Some of the best conversations and moments of my day are with or because of my encounters with strangers. Go ahead; try it sometimes.

Jobs without preparation still equal unemployment

Every election, and political discussion in between, yields the topic of jobs; job creation, availability, and access. But, nowhere in the conversation is job readiness and preparation. People can easily get by on the promise of “bringing jobs” to the community, but what happen when those who need them most are not prepared? Nothing.

Bringing jobs already filled, as well as those which require an elevated skill set continue to elude those who have come through a failed school system or who have fallen off the beaten path somewhere along the way.  Many of those who have a history of unemployment are saddled with a severe lack of basic job readiness, which limits their ability to be considered for anything beyond manual labor or basic service roles, if even that.

Rather than continuing to cite “jobs” as demanded by some and touted by others, the conversation must lend itself to viable and available resources to help those who are undereducated and chronically unemployable.  This isn’t a political or party-specific challenge or conversation; it’s a people one.

While working to address and assist those who don’t know or have never been taught the basics principles of employment—dress, timeliness, the dos and don’ts of interviewing, and basic social and professional etiquette—this amended discussion is also a call-to-action for those in the pipeline to get it together before they end up in the seemingly endless pool of unemployment.  After all, I don’t think we talk enough about the connectivity between preparation and success.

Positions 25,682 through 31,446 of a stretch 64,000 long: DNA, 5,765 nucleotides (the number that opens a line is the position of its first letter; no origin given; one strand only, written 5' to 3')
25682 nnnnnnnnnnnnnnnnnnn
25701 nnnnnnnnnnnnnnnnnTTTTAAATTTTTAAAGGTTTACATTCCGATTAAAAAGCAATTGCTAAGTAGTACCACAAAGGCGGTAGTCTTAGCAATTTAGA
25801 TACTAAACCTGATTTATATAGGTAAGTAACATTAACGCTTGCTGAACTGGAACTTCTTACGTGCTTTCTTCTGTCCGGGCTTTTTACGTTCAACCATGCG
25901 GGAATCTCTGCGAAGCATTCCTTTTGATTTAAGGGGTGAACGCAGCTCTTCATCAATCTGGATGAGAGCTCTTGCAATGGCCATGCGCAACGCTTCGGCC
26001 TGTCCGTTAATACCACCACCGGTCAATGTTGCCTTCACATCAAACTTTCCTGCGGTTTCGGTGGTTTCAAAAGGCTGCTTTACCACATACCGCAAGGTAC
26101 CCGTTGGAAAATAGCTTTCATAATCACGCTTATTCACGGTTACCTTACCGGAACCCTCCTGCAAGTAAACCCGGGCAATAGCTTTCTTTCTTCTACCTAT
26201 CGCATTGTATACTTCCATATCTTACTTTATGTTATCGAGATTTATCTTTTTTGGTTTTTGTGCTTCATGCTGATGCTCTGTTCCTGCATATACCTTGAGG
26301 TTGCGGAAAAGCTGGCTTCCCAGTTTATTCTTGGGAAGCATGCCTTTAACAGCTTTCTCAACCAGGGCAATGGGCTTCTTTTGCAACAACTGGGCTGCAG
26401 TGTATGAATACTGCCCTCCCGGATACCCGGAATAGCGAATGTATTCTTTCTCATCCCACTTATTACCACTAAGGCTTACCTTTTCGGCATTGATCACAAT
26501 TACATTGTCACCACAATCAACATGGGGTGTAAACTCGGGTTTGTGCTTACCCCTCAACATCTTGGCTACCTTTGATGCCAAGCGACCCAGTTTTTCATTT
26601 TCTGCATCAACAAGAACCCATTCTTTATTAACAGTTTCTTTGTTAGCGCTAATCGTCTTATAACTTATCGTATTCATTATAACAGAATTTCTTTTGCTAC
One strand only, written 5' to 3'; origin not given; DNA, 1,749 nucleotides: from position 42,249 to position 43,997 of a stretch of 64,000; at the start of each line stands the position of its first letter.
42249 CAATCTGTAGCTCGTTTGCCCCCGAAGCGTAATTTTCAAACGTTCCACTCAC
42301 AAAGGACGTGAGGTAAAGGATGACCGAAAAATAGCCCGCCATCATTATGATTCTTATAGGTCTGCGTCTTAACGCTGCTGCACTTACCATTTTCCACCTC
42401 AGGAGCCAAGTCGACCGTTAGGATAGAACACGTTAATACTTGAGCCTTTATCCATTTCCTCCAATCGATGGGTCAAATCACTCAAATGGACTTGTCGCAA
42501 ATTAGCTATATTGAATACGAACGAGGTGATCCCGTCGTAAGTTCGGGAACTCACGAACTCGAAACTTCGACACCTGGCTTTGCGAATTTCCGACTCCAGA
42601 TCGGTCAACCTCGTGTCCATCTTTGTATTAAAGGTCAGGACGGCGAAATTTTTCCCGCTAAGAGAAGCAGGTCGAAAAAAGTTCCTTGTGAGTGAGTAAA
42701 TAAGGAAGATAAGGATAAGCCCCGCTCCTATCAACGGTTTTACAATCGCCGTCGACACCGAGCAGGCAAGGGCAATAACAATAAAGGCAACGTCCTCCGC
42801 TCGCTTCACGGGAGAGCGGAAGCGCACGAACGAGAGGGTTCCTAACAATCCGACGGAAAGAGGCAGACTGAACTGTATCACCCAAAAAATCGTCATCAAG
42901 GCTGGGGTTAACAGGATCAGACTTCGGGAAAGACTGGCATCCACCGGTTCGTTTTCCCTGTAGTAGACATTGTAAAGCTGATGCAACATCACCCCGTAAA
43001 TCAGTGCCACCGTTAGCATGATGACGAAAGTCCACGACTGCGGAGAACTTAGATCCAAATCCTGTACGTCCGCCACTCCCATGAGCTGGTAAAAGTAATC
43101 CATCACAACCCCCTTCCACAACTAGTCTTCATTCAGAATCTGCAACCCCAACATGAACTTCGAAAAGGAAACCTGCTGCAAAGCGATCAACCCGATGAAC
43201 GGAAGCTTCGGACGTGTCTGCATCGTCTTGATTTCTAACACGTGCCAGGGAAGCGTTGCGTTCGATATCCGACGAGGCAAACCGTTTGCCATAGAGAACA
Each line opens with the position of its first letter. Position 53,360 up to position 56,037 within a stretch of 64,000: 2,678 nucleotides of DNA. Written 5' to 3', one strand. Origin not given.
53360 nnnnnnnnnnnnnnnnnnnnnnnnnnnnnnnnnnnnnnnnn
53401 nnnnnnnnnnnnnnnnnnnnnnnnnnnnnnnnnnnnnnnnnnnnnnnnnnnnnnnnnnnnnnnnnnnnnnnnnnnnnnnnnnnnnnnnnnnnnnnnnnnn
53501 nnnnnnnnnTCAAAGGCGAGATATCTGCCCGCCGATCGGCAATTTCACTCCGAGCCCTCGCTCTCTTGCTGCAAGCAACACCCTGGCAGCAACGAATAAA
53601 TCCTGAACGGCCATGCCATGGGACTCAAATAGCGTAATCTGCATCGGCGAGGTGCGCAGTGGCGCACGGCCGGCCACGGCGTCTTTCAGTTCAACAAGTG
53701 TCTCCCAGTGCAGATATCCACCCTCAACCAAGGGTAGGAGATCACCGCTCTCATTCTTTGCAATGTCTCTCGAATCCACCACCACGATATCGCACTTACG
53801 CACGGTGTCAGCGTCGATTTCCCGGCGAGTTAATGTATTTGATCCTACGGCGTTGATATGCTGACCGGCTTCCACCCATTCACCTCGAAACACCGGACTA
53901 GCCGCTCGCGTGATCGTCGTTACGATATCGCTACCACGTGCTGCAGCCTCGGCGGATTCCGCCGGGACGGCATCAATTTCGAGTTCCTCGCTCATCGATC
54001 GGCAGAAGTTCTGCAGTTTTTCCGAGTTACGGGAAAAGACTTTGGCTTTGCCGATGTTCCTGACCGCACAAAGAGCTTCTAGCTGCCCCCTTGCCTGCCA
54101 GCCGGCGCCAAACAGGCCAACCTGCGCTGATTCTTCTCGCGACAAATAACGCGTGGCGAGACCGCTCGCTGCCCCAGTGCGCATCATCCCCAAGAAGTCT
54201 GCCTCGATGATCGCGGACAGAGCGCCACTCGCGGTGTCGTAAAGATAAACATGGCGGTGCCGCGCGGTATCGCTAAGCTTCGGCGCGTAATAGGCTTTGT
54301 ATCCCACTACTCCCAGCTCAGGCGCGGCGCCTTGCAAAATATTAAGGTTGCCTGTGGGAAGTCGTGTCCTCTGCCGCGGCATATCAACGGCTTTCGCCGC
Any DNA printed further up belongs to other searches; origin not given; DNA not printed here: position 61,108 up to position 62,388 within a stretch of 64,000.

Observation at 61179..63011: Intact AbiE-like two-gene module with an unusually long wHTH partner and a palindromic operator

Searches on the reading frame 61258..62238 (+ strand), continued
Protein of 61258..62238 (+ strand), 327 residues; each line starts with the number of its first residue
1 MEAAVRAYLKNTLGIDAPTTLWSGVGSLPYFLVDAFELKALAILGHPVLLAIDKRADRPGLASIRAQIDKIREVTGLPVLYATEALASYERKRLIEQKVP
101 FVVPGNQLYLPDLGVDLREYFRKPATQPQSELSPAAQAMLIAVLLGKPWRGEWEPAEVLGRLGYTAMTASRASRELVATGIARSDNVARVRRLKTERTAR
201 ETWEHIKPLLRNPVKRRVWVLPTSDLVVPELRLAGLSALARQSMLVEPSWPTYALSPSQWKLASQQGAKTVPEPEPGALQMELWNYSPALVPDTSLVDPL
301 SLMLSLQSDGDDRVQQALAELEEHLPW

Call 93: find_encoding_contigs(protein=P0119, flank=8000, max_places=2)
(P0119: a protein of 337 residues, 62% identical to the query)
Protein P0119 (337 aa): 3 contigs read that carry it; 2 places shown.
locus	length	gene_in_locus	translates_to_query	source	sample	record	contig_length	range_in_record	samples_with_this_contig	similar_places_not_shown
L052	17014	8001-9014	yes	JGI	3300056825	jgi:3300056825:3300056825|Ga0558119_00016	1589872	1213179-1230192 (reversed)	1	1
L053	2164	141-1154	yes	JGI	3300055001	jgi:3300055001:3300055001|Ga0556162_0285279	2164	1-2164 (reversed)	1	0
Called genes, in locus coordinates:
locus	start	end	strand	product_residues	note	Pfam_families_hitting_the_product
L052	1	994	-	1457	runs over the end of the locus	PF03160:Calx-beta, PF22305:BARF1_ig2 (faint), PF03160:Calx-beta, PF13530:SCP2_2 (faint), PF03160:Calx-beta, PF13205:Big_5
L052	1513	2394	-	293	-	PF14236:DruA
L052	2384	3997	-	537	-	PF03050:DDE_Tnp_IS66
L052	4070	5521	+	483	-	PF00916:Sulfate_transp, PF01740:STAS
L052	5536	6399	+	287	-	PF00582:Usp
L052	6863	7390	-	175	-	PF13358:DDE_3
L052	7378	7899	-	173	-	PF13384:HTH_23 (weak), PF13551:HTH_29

Talking more about dollars to schools than personal commitment to education is also misleading. The best looking schools and materials mean nothing without the proper attitude and engagement. We also need to present skilled trades as an option; a respectable and well paying one, I might add.

I can only assume that those who could and should be regularly leading this public discussion won’t do so for fear of insulting or losing their support base, political or otherwise. But, without doing so they will constantly be delivering broken dreams and unrealistic promises; and providing a social service net to those who otherwise fell through the cracks these “leaders” are refusing the help properly fill.

This isn’t to say that everyone is capable of realizing the same goal, or that there will never be a segment of society that will require—and should receive—social service support. But, there are many who would benefit greatly from a realistic challenge on the front end as well as those who need supplemental support on the back end. Promising jobs for which they are unqualified to fill is neither realistic nor helpful.

As it relates to job preparation and readiness, it is way past time to change the conversation.